Brophy collectively owns the land with several of his siblings, but only his dad David, 80, and sister Lisa, 46, still work on the land, running and managing cattle. The senator does most of the farm work, even with the legislative session taking five months out of the year. Corn, his central crop, is sold as livestock feed.
“In the summer the farm takes most of my time — two-thirds of my time. In the fall in September and October it kind of melds together and starts switching around to where legislative activities start taking up two-thirds to maybe 85 percent of my time,” Brophy explains.
During the legislative session, Brophy’s dad becomes his eyes and ears. Brophy said he could still control irrigation on the farm from the capitol in Denver with his cell phone.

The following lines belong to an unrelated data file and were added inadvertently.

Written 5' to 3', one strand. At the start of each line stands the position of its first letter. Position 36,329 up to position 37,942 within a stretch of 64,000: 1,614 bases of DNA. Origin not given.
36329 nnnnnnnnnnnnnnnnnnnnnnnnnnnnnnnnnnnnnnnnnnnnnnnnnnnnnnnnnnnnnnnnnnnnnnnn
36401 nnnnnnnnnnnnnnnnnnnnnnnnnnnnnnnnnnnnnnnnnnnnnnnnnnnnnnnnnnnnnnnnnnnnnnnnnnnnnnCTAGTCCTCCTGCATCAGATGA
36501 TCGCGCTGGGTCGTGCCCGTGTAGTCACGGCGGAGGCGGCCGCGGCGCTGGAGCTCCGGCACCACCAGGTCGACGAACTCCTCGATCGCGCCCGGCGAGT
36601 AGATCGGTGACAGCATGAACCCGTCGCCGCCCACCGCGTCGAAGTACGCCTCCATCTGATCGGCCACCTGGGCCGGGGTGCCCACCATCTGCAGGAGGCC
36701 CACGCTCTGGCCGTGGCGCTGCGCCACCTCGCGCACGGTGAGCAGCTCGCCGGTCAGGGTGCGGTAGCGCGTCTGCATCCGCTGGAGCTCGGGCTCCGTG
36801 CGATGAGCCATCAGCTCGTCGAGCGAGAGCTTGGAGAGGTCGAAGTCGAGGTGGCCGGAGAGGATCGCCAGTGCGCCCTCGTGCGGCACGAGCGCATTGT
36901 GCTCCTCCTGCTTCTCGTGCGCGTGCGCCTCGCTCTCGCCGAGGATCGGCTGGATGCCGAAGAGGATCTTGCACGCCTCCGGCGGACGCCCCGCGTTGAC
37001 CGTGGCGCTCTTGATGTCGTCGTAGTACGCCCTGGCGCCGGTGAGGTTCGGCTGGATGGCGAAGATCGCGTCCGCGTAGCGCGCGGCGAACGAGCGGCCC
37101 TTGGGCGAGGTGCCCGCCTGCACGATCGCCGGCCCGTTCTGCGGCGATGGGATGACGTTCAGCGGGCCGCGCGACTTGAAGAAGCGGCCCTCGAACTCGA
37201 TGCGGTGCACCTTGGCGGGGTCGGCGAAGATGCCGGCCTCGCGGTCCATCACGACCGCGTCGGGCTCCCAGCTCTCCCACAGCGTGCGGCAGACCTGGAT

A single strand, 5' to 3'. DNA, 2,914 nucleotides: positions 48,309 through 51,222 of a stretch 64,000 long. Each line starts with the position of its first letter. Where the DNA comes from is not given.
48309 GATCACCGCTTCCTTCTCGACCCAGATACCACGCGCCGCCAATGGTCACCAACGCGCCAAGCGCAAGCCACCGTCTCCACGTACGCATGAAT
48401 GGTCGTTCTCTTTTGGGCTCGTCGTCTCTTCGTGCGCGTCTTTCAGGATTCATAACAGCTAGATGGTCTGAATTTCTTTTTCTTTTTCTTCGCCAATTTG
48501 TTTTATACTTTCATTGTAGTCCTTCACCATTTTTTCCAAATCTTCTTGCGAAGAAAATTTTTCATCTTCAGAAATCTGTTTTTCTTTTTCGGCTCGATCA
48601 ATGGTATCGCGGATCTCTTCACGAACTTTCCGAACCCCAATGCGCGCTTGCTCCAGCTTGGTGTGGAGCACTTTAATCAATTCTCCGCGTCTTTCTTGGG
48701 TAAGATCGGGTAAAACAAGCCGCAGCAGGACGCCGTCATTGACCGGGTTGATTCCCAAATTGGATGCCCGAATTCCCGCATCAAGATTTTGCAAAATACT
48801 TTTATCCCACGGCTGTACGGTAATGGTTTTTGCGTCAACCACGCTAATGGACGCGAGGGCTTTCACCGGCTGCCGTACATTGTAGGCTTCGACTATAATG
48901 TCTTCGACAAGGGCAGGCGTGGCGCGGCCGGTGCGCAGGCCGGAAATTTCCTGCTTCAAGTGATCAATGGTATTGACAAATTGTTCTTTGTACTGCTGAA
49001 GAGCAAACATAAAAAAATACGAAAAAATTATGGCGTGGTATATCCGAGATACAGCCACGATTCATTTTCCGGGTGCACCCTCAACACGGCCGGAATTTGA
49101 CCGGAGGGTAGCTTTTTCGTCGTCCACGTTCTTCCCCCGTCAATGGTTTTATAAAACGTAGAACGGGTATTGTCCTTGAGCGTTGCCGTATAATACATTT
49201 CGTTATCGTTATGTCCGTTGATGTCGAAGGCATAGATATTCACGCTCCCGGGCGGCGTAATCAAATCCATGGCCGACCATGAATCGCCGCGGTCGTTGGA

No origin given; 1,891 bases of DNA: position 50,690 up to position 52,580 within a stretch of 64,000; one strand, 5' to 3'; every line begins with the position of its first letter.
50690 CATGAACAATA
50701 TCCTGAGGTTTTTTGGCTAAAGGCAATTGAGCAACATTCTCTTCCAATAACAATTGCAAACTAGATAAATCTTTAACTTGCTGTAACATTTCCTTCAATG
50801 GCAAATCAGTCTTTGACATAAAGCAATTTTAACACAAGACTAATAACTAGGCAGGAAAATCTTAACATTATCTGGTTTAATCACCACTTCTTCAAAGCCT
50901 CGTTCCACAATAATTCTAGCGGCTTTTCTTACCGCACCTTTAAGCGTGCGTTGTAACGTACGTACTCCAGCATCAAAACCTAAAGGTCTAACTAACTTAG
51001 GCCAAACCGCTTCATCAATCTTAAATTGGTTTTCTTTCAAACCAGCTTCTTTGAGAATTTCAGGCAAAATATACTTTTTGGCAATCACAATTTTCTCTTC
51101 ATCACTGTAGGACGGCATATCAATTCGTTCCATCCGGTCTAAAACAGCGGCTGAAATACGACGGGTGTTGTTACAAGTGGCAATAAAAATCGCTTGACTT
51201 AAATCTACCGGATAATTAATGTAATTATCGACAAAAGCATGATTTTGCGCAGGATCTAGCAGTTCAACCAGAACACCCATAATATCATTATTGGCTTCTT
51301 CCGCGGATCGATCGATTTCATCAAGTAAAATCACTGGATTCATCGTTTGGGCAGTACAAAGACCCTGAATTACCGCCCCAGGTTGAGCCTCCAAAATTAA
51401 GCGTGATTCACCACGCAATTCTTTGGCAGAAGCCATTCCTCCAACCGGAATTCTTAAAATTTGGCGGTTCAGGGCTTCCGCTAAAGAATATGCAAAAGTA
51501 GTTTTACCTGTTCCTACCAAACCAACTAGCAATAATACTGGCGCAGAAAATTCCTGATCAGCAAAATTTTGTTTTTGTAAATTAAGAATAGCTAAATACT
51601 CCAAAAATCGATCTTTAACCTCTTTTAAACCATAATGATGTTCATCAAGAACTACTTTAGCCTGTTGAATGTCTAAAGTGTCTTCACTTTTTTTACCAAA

The only agriculture bill Brophy could confirm that’s on the horizon for the 2011 session is one regarding milk safety. He said he’s still awaiting more details, but he estimates it would have something to do with how people use loopholes to sell or purchase unpasteurized milk.
He said he wouldn’t be surprised if several bills regarding water rights are introduced too.
Brophy is very optimistic about the future of the agriculture business. Currently farmers, including Brophy, are benefiting from soaring corn prices. However, Brophy expects business to increase over the next few decades due to an increasing world population and alternative energy development.
If the world’s population continues to grow at its current pace to top 10 billion people by 2050, Brophy said the onus would fall on the agriculture industry to feed everybody.